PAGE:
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The Composition of Everyday Life, Concise Edition / Edition 4

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Overview

Showing students that the act of writing is connected to everyday living, THE COMPOSITION OF EVERYDAY LIFE emphasizes invention while helping student writers rediscover concepts, uncover meaning, and rethink the world around them.

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Editorial Reviews

From the Publisher
"It will change your students' writing."

"This book has the best design I've seen yet for a composition text. It provides structure and context for the writing process and gives students a change to write about issues that are important. The text also allows easy implementation of a portfolio system."

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Product Details

  • ISBN-13: 9781111840518
  • Publisher: Cengage Learning
  • Publication date: 1/1/2012
  • Edition description: Concise
  • Edition number: 4
  • Pages: 560
  • Sales rank: 205,896
  • Product dimensions: 7.90 (w) x 9.00 (h) x 0.90 (d)

Meet the Author

John Mauk has a Ph.D. in rhetoric and writing from Bowling Green State University and a Masters in language and literature from the University of Toledo. Scholarship includes an article on critical geography and composition (COLLEGE ENGLISH, March 2003). Mauk now teaches composition and rhetoric courses at Northwestern Michigan College. In 2007, he served on the NCTE Nominating Committee.

John Metz has a B.A. in English from Slippery Rock University of Pennsylvania (1983) and an M.A. in English from the University of Toledo (1985). He has taught first-year writing for over 20 years and currently teaches at Kent State University at Geauga in Twinsburg, Ohio.

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Table of Contents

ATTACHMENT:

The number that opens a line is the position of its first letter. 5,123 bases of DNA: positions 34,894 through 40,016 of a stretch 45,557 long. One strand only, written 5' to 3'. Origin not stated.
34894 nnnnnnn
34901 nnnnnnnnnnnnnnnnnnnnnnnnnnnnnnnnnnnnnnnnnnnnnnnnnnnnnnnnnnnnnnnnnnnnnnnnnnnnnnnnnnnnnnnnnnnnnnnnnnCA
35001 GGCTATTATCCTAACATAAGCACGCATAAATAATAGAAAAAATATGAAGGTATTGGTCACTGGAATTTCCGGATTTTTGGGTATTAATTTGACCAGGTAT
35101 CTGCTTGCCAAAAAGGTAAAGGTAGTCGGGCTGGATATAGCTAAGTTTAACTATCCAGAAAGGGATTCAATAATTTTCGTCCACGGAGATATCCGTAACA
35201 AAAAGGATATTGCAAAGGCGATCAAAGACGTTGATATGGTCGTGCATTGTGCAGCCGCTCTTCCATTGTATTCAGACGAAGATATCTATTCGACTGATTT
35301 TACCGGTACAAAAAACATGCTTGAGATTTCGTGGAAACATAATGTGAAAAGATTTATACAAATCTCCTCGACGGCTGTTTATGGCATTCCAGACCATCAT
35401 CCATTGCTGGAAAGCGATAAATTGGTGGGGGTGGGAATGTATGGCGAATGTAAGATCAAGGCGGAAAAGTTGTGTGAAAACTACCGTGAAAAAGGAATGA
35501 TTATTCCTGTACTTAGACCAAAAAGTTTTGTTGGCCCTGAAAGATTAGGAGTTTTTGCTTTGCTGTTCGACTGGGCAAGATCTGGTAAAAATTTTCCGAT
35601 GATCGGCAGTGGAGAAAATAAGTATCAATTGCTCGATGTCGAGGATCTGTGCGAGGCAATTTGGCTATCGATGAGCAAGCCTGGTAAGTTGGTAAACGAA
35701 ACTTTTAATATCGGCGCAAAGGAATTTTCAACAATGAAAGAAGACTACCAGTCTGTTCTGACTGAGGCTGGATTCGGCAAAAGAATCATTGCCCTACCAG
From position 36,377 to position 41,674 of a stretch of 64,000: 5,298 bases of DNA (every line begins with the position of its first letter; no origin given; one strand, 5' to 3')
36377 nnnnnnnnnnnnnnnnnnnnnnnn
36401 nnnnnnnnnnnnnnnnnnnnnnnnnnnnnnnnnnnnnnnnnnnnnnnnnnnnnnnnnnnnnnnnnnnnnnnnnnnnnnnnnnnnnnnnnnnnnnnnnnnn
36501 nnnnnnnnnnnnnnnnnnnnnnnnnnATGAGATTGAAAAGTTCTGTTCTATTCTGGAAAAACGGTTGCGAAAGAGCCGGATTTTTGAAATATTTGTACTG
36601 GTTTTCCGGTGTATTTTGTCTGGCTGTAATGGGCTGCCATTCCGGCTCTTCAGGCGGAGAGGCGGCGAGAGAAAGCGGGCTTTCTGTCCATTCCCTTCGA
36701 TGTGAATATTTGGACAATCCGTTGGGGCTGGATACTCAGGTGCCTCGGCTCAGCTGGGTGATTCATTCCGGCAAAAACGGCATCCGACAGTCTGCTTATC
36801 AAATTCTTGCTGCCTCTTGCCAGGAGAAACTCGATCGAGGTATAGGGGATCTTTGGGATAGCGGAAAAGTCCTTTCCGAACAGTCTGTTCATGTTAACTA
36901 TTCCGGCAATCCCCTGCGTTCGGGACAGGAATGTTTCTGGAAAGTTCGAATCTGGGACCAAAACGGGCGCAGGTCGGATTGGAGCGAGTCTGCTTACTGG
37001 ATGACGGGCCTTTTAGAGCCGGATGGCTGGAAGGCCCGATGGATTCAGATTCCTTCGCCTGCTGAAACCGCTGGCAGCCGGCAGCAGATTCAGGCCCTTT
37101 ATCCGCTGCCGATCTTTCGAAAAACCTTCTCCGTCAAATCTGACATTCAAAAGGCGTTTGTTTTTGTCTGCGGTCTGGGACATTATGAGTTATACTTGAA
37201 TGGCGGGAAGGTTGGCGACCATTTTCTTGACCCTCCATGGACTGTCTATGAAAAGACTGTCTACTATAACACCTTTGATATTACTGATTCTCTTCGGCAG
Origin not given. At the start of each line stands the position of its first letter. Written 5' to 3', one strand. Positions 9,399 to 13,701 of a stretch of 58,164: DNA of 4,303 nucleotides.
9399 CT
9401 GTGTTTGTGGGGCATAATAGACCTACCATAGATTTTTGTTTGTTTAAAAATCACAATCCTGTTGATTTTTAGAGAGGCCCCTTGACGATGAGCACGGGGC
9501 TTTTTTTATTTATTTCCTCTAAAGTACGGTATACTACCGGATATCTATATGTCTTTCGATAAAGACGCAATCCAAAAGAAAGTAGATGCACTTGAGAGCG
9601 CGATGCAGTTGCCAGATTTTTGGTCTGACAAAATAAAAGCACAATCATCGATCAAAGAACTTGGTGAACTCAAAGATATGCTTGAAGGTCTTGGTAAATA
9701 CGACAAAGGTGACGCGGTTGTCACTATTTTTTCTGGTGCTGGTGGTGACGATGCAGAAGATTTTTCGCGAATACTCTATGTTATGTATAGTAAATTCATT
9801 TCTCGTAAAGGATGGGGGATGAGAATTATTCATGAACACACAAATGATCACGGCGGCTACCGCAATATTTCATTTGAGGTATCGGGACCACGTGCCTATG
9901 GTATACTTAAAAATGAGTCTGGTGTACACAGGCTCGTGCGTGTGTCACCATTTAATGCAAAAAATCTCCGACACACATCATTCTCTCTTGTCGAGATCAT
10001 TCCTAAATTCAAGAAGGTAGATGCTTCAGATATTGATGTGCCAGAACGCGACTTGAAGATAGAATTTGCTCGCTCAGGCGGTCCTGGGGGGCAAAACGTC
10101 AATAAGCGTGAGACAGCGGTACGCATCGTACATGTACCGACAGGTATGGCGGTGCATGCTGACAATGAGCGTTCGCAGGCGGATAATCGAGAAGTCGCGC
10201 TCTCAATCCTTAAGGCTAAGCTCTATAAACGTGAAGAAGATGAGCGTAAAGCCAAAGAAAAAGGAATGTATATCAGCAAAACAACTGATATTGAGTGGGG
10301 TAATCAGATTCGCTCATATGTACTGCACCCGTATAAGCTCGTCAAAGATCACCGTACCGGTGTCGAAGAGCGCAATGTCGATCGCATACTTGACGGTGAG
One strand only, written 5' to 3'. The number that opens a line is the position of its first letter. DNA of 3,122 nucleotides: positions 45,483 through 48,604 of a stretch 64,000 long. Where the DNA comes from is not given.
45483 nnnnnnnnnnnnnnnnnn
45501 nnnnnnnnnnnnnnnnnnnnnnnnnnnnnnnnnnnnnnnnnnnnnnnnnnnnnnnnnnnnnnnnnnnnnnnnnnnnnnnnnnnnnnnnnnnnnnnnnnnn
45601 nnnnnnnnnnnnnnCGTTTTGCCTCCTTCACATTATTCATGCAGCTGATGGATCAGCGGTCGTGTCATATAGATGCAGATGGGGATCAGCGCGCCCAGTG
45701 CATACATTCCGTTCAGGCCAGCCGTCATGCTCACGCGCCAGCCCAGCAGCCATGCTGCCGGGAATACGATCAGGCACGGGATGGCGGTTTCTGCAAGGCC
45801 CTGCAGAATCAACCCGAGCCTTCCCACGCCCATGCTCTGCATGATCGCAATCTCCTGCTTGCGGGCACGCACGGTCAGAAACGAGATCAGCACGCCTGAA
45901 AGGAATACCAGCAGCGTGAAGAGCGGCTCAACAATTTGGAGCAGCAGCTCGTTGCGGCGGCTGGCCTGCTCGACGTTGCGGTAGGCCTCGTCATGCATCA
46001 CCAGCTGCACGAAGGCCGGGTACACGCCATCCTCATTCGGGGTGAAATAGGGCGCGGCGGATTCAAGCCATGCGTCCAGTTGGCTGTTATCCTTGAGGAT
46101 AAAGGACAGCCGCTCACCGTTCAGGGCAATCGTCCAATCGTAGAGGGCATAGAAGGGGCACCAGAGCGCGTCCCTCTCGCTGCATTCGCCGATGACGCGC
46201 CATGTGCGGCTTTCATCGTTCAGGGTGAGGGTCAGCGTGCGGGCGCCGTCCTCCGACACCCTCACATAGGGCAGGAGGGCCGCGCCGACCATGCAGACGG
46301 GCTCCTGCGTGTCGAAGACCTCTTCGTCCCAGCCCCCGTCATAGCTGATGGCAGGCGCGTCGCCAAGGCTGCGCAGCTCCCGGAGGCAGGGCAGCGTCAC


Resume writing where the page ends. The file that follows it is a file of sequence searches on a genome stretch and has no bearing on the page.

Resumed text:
1. Inventing Ideas. Asking Questions. Re-Inventing Education. Considering The Essay. Reading for Intellectual Agility and Rhetoric. Applying Rhetoric To Your Own Writing. How To Use The Composition Of Everyday Life. Sample Essays. Writing Topics. Invention. Inventing Ideas Assignment. 2. Remembering Who You Were. Readings. "Selling Manure," Bonnie Jo Campbell. "How I Lost the Junior Miss Pageant," Cindy Bosley. "The Thrill of Victory . . . The Agony of Parents," Jennifer Schwind-Pawlak [Student essay]. Invention. Point of Contact. Analysis. Thinking Further. Public Resonance. Thesis. Evolution of a Thesis. Common Thesis Problems. Rhetorical Tools. Narration. Allusions. Dialogue. Organizational Strategies. Writer's Voice. Vitality. Revision. Peer Review. Peer Review Truisms. Reflection. 3. Explaining Relationships. Readings. "Americans and the Land," John Steinbeck. Mugged," Jim Crockett. "Delicate Friend," Lauren Jackson [Student essay]. Invention. Point of Contact. Analysis. Thinking Further. Public Resonance. Thesis. Evolution of a Thesis. Rhetorical Tools. Using Narration. Using Description. Using Figurative Language. Organizational Strategies. Writer's Voice. Vitality. Revision. Peer Review. Reflection. Beyond the Essay. 4. Observing. Readings. "Heart of Sand," Anne-Marie Oomen. "The Front Porch," Chester McCovey. "Corpse Colloquy," Justin Scott [Student essay]. Invention. Point of Contact. Analysis. Thinking Further. Public Resonance. Thesis. Evolution of a Thesis. Rhetorical Tools. Using Details. Using Narrative. Using Allusions. Using Figurative Language. Organizational Strategies. Writer's Voice. Vitality. Revision. Peer Review. Reflection. 5. Analyzing Concepts. Readings. "Black Like I Thought I Was," Erin Aubry Kaplan. "World Gone Mad," Derrick Jensen. "'Have It Your Way': Consumerism Invades Education," Simon Benlow. "The Real, The Bad, and The Ugly," Cassie Heidecker [Student essay]. "What Is Education?" Petra Pepellashi [Student essay]. Invention. Point of Contact. Analysis. Thinking Further. Public Resonance. Thesis. Evolution of a Thesis. Rhetorical Tools. Examples and Contrary Examples. Definitions and References. Outside Sources. Organizational Strategies. Writer's Voice. Vitality. Revision. Reflection. Beyond the Essay: Conceptual Mapping. 6. Analyzing Images. Readings. "Rise of the Image Culture: Re-Imagining the American Dream,"Elizabeth Thoman. "The Mighty Image," Cameron Johnson. "An Imperfect Reality," Rebecca Hollingsworth [Student essay]. Invention. Point of Contact. Analysis. Image. Text. Subtext. Context. Thinking Further. Thesis. Common Thesis Problems. Evolution of a Thesis. Rhetorical Tools. Using Details from the Image. Using Other Evidence. Organizational Strategies. Writer's Voice. Vitality. Revision. Peer Review. Reflection. 7. Making Arguments. Readings. "The Dog Delusion," April Pedersen. "Cruelty, Civility, and Other Weighty Matters," Ann Marie Paulin. "Floppy Disk Fallacies," Elizabeth Bohnhorst [Student Essay]. "Whales R Us," Jayme Stayer. Invention. Point of Contact. Analysis. Thinking Further. Public Resonance. Thesis. Evolution of a Thesis. Common Thesis Problems. Rhetorical Tools. Support. Counterargument. Concession and Qualifier. Caution: Logical Fallacies Ahead. Organizational Strategies. Writer's Voice. Vitality. Revision. Peer Review. Reflection. Beyond the Essay: The Open Letter. 8. Responding to Arguments. Readings. "What Orwell Didn't Know," George Lakoff. "Entitlement Education," Daniel Bruno. "Reality Check," Allison Hester [Student essay]. Invention. Point of Contact. Analysis. The First Layer: The Four Elements of Argument. The Second Layer: Warranting Assumptions. Public Resonance. Thesis. Evolution of a Thesis. Thinking Further. Rhetorical Tools. Using Support. Counterarguing. Conceding and Qualifying Points. Remembering Logical Fallacies. Organizational Strategies. Writer's Voice. Rogerian Argument. Vitality. Revision. Peer Review. Reflection. 9. Evaluating. Readings. "Talibanned," Benjamin Busch. "The Andy Griffith Show: Return to Normal," Ed Bell. "Star Trek," Jaren Provo. Invention. Point of Contact. Analysis. Discovering the Purpose of the Subject. Applying Criteria to the Subject. Public Resonance. Thesis. Evolution of a Thesis. Common Thesis Problems. Rhetorical Tools. Using Support. Counterarguments and Concessions. Organizational Strategies. Writer's Voice. Vitality. Revision. Peer Review. Reflection. Beyond the Essay: Classroom Evaluations. 10. Searching for Causes. Readings. "Is Google Making Us Stupid?" Nicholas Carr. "Throwing Up Childhood," Leonard Kress. "American Consumerism," Jamie Bentley [Student essay]. Invention. Point of Contact. Analysis. Thinking Further. Public Resonance. Thesis. Evolution of a Thesis. Common Thesis Problems. Rhetorical Tools. Integrating Authorities (Outside Sources). Counterarguing. Conceding. Organizational Strategies. Writer's Voice. Vitality. Revision. Peer Review. Reflection. 11. Proposing Solutions. Readings. "Where Anonymity Breeds Contempt," Julie Zhuo. "Attending to the Word," Deirdre Mahoney. "Reverence for Food," Rachel Scofield [Student essay]. Invention. Point of Contact. Analysis. Problems. Solutions. Thinking Further. Public Resonance. Thesis. Evolution of a Thesis. Rhetorical Tools. Discovering Counterargument and Alternative Solutions. Avoiding Logical Fallacies. Organizational Strategies. Writer's Voice. Vitality. Revision. Peer Review. Reflection. 12. Thinking Radically: Re-Seeing the World. Readings. "An Apology to Future Generations," Simon Benlow. "Unemployed, and Working Hard," Simon Wykoff [Student essay]. "Celibate Passion," Kathleen Norris. Invention. Point of Contact. Analysis. Thinking Further. Public Resonance. Thesis. Evolution of a Thesis. Rhetorical Tools. Using Narration. Using Description. Using Figurative Language. Using Definitions. Argumentative Support. Counterargument. Concession. Toulminian Analysis. Outside Sources. Organizational Strategies. Writer's Voice. Vitality. Revision. Peer Review. Reflection. Beyond the Essay. 13. Finding Sources. Using Catalogs and Databases. Online Catalogs. Periodical Databases. Conducting Interviews. Planning an Interview. Asking the Right Questions. Integrating Interviews into Your Writing. Creating Surveys. Generating Questions. Choosing Respondents. Recording and Using Responses. 14. Analyzing, Synthesizing, and Evaluating Sources. Developing Critical Literacy. "Just the Facts, Please"—or Maybe Not. "Numbers Don't Lie"—or Do They? Summarizing and Analyzing Sources. Content. Context. Understanding Common Source Genres. Synthesizing Sources. Assignment: Summarizing, Analyzing, and Synthesizing Sources. Sample Synthesis: Exploring Caffeine Views, by Jim Crockett. Evaluating Sources. Relevance. Reliability. Credibility. Timeliness. Diversity. Assignment: Evaluating a Source. Sample Source Evaluation, by Janet Lively. 15. Integrating and Documenting Sources. Basic Concepts. Issues to Consider and Discuss. Why Get Information from Sources? When to Get Information from Sources. What Is Inventive Research? Where to Get Information from Sources. What Is Plagiarism? Why Document Sources? What's a Good Research Topic? Formal versus Informal Documentation. Integrating Ideas from Sources. Summary. Quotation. Special Conditions in Quoting. Organizing Sources. Blending in the Source Information. Documenting Sources. MLA Style. In-Text Citation. Works Cited. Sample Research Essay. APA Style. In-Text Citation. References. Sample Research Essay.